Weather Updates

Northwestern still talking about lost challenge


Pat Fitzgerald

storyidforme: 56108848
tmspicid: 20545438
fileheaderid: 9548626

Updated: November 9, 2013 6:25AM

Northwestern coach Pat Fitzgerald made the right call when he challenged the spot on quarterback Kain Colter’s fourth-down run late in the fourth quarter of the Wildcats’ 40-30 loss Saturday to Ohio State at Ryan Field.

The only question in the days after the game was whether Fitzgerald should have been forced to challenge the play at all.

With less than three minutes left, NU trailed 34-30 and had the ball at the Buckeyes’ 34-yard line. Colter fumbled the snap but recovered the ball and appeared to advance it for a first down, but the ball was spotted short.

Fitzgerald didn’t win the challenge and explained his thought process at a news conference Monday.

‘‘My process is based on visiting with the officials in the preseason [and] that our league takes a pretty aggressive approach to looking at replays,’’ Fitzgerald said. ‘‘If there’s a close call, they’re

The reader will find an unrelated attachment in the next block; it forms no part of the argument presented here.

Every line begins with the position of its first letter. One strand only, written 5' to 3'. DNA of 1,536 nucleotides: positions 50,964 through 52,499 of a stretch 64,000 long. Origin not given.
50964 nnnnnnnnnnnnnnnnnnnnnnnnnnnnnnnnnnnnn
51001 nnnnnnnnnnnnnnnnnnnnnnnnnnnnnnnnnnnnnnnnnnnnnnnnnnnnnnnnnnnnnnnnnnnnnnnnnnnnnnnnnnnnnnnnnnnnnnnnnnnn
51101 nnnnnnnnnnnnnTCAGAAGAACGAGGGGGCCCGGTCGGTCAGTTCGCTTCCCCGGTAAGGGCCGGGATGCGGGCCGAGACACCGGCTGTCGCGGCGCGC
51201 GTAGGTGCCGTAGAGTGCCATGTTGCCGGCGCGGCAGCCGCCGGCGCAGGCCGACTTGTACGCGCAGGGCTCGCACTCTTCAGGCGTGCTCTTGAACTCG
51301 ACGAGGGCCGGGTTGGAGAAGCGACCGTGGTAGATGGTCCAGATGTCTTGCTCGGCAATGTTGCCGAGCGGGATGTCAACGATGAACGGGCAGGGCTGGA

going to replay it. I assumed that was going to happen. I then told the side official that I didn’t want [Ohio State’s first-down] play to run.’’

In other words, Fitzgerald wasn’t going to let Ohio State get the ball back without the play being reviewed.

Replay officials can call for the referee on the field to
review a play by video without a coach’s challenge. Not only did it appear clear on
replay that Colter had surged past the first-down marker, but the Wildcats lost a timeout as a result of Fitzgerald unsuccessfully challenging the play.

The fallout was that NU ran out of timeouts and wasn’t able to stop the clock before the Buckeyes punted. The Wildcats got the ball back on their 16-yard line with 21 seconds left.

‘‘I got put in a no-win situation, and I had to do what I thought was right for the team,’’ Fitzgerald said. ‘‘Obviously, that’s a decision I wish that I didn’t have to make.’’


Twitter: @SethGruen

© 2014 Sun-Times Media, LLC. All rights reserved. This material may not be copied or distributed without permission. For more information about reprints and permissions, visit To order a reprint of this article, click here.